Implications for Operations in Iranian Airspace
To operate against Iranian targets covered by S-300 batteries, Gulf Cooperation Council (GCC) air forces would require extensive electronic-warfare support in terms of tracking, jamming and suppresion capabilities. They are unlikely to possess the requisite level of technical capabilities or experience in high-level suppression of enemy air defences (SEAD) operations without direct US military support.
An optimum package for S-300 suppression at present would likely include US Navy EA-18G Growlers for brute-force jamming; RC-135U Combat Sent and RC-135V/W Rivet Joint aircraft for long-range signals intelligence and radar location; and saturation by submarine-launched Tomahawk missiles and F-22 Raptor and B-2 Spirit stealth aircraft for direct kinetic strikes. In addition, AWACS and Joint-STARS battle management and co-ordination assets would be required for the complex task of managing the large number of cross-domain platforms.
Currently, there exists no basic capacity outside of the US for an operation which would ensure a successful suppression of an Iranian S-300 capability without incurring substantial losses. The US Air Force also possesses the long institutional experience required for SEAD operations, and multiple VLO assets (including VLO surveillance UAVs such as the RQ-180) which would be able to either bypass S-300 batteries altogether, or at least get close enough to them – without being tracked – to destroy or suppress them, and relay targeting information for stand-off attacks by other assets.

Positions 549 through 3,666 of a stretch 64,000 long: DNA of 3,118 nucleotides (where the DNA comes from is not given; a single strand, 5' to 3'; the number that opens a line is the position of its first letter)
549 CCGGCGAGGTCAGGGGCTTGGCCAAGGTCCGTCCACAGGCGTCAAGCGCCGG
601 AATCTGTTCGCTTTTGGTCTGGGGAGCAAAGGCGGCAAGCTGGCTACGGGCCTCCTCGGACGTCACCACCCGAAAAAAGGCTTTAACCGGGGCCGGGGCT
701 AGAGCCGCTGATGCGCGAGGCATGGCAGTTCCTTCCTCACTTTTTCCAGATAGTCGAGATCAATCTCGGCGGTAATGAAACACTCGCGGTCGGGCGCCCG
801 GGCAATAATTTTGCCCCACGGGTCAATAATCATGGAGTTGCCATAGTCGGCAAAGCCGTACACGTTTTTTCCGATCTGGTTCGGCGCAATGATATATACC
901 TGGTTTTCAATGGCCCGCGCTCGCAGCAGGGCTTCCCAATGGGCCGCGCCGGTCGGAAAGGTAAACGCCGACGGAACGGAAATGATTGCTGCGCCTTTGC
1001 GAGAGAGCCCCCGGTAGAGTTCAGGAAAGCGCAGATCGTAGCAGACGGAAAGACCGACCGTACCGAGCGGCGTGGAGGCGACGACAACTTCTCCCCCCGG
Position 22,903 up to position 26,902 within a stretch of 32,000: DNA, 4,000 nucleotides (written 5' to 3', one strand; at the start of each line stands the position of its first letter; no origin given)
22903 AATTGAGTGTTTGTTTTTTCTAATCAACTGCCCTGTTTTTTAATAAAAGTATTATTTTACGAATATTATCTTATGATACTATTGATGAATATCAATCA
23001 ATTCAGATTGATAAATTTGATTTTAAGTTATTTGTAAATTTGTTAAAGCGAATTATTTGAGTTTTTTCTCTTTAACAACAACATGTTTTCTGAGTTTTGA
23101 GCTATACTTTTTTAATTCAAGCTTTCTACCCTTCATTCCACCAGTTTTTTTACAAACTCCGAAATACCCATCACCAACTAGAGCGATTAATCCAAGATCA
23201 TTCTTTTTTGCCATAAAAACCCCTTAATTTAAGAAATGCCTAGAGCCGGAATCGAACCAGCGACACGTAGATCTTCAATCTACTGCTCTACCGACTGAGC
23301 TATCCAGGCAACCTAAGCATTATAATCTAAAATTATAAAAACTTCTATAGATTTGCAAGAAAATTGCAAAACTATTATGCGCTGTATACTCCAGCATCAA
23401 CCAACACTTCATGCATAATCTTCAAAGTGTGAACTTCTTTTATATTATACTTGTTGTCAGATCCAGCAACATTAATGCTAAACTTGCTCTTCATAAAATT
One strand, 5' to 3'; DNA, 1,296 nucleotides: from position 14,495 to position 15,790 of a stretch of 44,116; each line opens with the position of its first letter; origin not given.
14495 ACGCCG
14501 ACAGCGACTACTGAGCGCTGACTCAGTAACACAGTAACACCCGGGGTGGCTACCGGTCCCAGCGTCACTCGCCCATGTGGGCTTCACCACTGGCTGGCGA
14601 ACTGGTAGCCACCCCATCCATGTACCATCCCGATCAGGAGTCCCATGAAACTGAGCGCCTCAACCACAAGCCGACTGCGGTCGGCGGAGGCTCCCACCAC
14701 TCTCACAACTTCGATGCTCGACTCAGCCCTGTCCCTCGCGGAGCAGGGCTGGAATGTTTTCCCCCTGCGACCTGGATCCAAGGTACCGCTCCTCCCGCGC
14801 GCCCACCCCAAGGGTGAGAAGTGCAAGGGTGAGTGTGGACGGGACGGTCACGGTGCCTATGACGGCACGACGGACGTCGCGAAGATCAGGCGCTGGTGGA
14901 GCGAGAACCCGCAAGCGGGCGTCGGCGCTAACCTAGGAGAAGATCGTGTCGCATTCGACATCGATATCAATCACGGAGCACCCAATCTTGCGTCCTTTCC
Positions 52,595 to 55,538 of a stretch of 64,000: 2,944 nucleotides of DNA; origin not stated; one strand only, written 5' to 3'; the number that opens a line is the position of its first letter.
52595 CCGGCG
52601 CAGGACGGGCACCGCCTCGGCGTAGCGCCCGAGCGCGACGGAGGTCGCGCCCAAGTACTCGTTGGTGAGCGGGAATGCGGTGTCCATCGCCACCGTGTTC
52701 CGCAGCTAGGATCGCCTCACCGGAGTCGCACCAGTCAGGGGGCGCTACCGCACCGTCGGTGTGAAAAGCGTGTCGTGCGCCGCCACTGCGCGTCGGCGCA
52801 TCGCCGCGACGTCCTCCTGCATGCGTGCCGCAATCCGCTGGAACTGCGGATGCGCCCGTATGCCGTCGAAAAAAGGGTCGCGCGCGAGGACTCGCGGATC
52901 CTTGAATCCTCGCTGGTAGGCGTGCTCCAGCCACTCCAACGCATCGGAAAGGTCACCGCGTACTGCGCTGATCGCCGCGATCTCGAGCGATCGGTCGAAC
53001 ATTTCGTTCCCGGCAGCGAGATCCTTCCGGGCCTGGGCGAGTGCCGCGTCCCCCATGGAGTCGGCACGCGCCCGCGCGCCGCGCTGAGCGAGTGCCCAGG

However, an operation like this would take time to organise and mount. The US Navy’s carrier air groups on regular rotation in the Persian Gulf would be much more vulnerable to an S-300 threat since the F/A-18E/F Super Hornet and EA-18 Growler are not stealthy, although the Growler is a formidable jamming asset in its own right.